The Book of Mormon uses conjunctions in other ways consistent with Hebrew, including as a replacement for the word “but”.
From John A. Tvedtnes
Another difference between Hebrew and English conjunctions is that in Hebrew the same conjunction can carry both the meaning and and also the opposite meaning but. Here are two well-known Bible passages in which the King James Version renders the conjunction but:
“Of every tree of the garden thou mayest freely eat: but of the tree of the knowledge of good and evil, thou shalt not eat of it” (Genesis 2:16-17).
“And as for Ishmael . . . I will make him a great nation. But my covenant will I establish with Isaac” (Genesis 17:20-21).
Evidence for Hebraism in the Book of Mormon lies in the fact that some passages use the conjunction and when but is expected. Here, for example, are two different versions of the Lord’s promise to Lehi:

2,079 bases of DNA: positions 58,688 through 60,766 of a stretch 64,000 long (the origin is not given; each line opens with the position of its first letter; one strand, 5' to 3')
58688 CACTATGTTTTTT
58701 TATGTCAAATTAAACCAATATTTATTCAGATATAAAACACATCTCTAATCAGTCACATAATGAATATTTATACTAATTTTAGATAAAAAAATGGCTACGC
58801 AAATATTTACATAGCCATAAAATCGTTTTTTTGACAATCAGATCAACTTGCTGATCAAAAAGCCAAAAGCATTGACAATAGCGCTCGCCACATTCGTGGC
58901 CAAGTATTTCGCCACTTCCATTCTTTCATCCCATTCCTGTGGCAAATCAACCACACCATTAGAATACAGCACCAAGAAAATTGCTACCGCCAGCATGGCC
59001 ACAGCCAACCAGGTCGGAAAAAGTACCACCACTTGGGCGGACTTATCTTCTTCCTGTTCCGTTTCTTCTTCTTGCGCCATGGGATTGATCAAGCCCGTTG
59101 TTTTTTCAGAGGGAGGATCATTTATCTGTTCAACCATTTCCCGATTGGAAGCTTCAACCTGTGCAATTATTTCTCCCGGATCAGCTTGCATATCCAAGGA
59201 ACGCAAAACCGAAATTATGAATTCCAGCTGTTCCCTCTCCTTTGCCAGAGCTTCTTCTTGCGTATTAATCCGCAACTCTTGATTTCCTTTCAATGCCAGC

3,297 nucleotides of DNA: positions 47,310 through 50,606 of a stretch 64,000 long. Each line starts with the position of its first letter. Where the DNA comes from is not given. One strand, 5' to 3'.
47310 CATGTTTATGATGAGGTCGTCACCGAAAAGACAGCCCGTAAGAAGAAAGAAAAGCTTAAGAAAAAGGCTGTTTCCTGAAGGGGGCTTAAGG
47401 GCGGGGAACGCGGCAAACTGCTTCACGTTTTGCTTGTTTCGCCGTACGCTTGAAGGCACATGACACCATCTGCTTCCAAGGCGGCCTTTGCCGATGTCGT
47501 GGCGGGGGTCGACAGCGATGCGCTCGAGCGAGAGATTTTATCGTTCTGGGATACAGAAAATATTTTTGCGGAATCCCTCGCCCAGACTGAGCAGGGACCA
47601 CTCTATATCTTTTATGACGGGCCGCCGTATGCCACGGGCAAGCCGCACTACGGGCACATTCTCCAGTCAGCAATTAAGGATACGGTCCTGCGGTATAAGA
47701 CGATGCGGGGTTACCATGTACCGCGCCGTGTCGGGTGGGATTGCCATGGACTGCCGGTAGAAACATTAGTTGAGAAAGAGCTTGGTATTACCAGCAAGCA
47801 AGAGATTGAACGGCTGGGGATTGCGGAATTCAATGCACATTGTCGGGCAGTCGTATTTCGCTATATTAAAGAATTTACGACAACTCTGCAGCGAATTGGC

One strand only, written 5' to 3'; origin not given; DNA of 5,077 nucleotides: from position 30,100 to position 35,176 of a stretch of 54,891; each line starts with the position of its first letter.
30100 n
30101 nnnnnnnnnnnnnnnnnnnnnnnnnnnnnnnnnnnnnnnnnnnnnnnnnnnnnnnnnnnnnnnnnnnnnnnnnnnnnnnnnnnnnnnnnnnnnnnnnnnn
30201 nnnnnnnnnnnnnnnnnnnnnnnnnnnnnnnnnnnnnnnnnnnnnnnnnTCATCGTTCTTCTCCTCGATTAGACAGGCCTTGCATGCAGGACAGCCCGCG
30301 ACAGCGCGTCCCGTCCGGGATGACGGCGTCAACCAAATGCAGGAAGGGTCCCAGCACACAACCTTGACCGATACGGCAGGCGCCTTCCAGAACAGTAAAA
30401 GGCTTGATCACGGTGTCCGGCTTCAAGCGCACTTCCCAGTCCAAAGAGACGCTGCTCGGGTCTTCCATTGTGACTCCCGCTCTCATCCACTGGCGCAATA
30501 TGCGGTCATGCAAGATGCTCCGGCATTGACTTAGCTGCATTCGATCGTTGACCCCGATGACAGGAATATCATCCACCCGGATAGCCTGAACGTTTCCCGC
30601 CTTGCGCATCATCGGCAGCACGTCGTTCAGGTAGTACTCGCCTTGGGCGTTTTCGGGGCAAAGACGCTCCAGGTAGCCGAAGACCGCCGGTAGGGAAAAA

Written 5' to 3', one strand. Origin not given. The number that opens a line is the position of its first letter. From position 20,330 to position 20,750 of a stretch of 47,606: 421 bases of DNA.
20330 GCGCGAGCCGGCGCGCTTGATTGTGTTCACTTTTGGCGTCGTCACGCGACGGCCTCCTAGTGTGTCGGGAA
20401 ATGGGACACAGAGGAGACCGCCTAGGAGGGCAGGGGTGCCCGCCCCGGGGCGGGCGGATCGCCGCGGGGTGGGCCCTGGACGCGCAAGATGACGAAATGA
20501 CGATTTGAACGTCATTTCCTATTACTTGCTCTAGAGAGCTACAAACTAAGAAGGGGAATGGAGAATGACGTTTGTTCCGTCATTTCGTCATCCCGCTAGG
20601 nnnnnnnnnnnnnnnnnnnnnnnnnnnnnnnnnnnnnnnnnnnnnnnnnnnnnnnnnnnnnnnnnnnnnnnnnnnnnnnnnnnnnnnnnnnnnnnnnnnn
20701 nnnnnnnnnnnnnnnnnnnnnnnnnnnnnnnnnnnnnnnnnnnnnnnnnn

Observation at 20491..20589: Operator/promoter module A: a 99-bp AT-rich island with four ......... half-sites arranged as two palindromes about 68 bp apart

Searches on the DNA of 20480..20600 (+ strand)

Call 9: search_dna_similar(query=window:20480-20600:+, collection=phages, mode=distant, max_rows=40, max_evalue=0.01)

“Inasmuch as ye shall keep my commandments ye shall prosper in the land; but inasmuch as ye will not keep my commandments ye shall be cut off from my presence” (2 Nephi 1:20; compare Alma 50:20).
“Inasmuch as ye shall keep my commandments ye shall prosper in the land; and inasmuch as ye will not keep my commandments ye shall be cut off from my presence” (2 Nephi 4:4).
In one of the quotations of this promise, Joseph Smith rendered the conjunction and, while in another place, he rendered it but. In other Book of Mormon passages, Joseph translated and when in English we would expect but because a contrastive meaning is clearly called for:
“And when I speak the word of God with sharpness they tremble and anger against me; and (= but) when I use no sharpness they harden their hearts against it” (Moroni 9:4).
“He commanded the multitude that they should cease to pray, and also his disciples. And (= but) he commanded them that they should not cease to pray in their hearts” (3 Nephi 20:1).– John A. Tvedtnes – The Hebrew Background of the Book of Mormon
Wouldn’t this kind of language be unnatural and unfamiliar to Joseph Smith?